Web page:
Tag Archives: writing advice

Improving a Sentence

Here’s a practice question from the SAT. How would you fix the underlined sentence?

There are over 50,000 therapy dogs in the United States, and they’re becoming more popular in countries from Norway to Brazil. Trained and certified by a variety of organizations, hospitals and other facilities welcome these dogs and their handlers, who interact with patients.

According to the SAT, this is a better version:

Trained and certified by a variety of organizations, these dogs and their handlers interact with patients and are welcomed by hospitals and other facilities.

The SAT is right, of course. But their sentence isn’t much of an improvement, for two reasons. There’s too much information, and it’s weak.  “Interact with patients” is the most important idea. Put it first.

Standardized tests are full of test questions like this one. No professional writer would write such a dull sentence! It’s a string of facts that aren’t connected. For example, we don’t learn why the dogs are trained and certified.

Here’s my version: 

Hospital patients enjoy playing with these dogs, which are trained to be comfortable in hospitals and other health facilities.

A therapy dog

Photo courtesy of Jami430 (CC License)

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Two Sentences to Think About

If you’ve been reading my blog for a while, you know that I think formal grammar is a waste of time.

There’s a widespread belief that if you know grammar well, you’ll be able to solve every writing problem. I think that’s wrong, and I have an example for you today.

Take a look at these two sentences:

1.  We need to inventory the bikes, scooters, and wagons stored in the annex.

2.  We need to inventory the bikes, the scooters, and the wagons stored in the annex.

In #1, you know that everything – bikes, scooters, and wagons – is stored in the annex. But in #2 maybe only the wagons are stored in the annex – there’s no way to know.

I often hear from writers who are looking for an easy trick that will unravel a sentence problem. “If I move the comma, will that fix it?”

Usually my answer is sorryno. Most of the time you’ll need to rewrite the sentence. Here’s my version of today’s sentence:

We need to inventory the bikes and scooters in the showroom and the wagons stored in the annex.  BETTER

A child's red wagon

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Roy Peter Clark Writing Tools

Roy Peter Clark has made a list of 50 Writing Tools that’s worth reading. If you’re serious about writing, you can learn a lot by reading (and pondering) one or two of his tools every day. Here’s the link: https://drive.google.com/file/d/1JaNiIY3FL4rjVGhbwn3K_jQpHRM6DYWe/view?usp=sharing

I have two reasons for liking Clark’s tools so much. First, he knows what he’s talking about. Second, his crisp, concise style challenges you to think about what he’s telling you. You have to figure it out yourself – and that’s one of the best ways to learn about writing.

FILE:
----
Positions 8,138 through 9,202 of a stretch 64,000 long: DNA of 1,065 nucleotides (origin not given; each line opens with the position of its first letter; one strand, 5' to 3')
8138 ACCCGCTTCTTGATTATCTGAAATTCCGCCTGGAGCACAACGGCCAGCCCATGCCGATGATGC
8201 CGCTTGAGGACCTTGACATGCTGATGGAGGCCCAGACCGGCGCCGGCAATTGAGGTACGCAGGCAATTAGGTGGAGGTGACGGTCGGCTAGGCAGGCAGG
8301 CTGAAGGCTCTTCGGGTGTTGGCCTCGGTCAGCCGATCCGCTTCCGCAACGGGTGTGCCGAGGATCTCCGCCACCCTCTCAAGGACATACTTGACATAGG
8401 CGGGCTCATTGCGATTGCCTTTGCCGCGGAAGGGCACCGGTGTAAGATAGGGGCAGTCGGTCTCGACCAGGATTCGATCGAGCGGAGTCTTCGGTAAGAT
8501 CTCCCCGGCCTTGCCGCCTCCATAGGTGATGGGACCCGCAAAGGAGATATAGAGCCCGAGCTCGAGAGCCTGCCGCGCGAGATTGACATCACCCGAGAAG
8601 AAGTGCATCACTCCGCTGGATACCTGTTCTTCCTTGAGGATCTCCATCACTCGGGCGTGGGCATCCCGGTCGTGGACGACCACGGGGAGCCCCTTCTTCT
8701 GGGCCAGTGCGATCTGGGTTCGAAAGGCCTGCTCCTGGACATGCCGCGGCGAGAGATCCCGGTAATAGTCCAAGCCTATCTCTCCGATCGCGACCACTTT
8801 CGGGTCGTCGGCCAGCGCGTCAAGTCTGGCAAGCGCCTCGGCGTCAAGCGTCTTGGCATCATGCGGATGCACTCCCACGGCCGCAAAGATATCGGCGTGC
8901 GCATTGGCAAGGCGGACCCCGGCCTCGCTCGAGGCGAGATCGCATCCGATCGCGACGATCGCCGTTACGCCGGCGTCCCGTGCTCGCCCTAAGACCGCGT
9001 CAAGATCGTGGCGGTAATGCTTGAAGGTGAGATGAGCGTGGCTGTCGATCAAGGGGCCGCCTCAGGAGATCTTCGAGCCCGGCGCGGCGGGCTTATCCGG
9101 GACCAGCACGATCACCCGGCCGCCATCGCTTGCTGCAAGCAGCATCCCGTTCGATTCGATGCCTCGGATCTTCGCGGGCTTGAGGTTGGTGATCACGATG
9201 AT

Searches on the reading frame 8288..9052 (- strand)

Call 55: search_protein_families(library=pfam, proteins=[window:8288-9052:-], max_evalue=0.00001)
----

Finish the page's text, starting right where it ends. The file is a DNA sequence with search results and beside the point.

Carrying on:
A cup of coffee with a message "Unlock your confidence"

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The Oxford Comma

What’s an Oxford comma? It’s the comma before and in a list. In the sentence below, there’s an Oxford comma after tea:

We served coffee, tea, and cake to our guests.

Students are sometimes told that God (or Moses, or someone) made a rule that the Oxford comma is wrong. (That happens to journalism students all the time.)

No, it isn’t. The Oxford comma is a choice.

That comma is wrong if you’re writing for a newspaper or magazine. (If omitting that comma messes up the sentence, you put it back in.)

Here are some rules:

  • If you’re a journalist, you omit it.
  • If you’re an academic, you use it.
  • If someone’s paying you to write, you ask them their policy about that comma, and you follow it.
  • If that comma (or the lack of it) causes a problem with a sentence, you fix it.
  • If you’re writing on your own, you make your own decision.
  • What you never (ever!) do is argue about it.

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What’s an “Indefinite Pronoun Reference”?

Here’s a excerpt from the New York Times that caught my eye recently. It’s from an article about what to wear to a wedding:

No matter what, “avoid predictability,” said Donnell Baldwin, a stylist in New York City. This may mean gowns with funky patterns, art-printed dinner jackets and eye-catching accessories like velvet purses or patterned pocket squares. 

It’s a confusing sentence because “predictability” could have two meanings. Baldwin could be saying that funky patterns and the rest are the answer to predictability – or that they’re examples of predictability.

The problem is the word this. This is one of the trickiest words in the English language. (Who knew?)

When you were reading “This may mean,” your eyes automatically started backtracking to find out what “this” meant. Aha! Predictability. So Donnell Baldwin was telling you that funky patterns are too predictable.

But wait a minute! Funky patterns aren’t predictable. So your brain had to make an adjustment. Oh – Baldwin was saying that funky patterns are a remedy for predictability.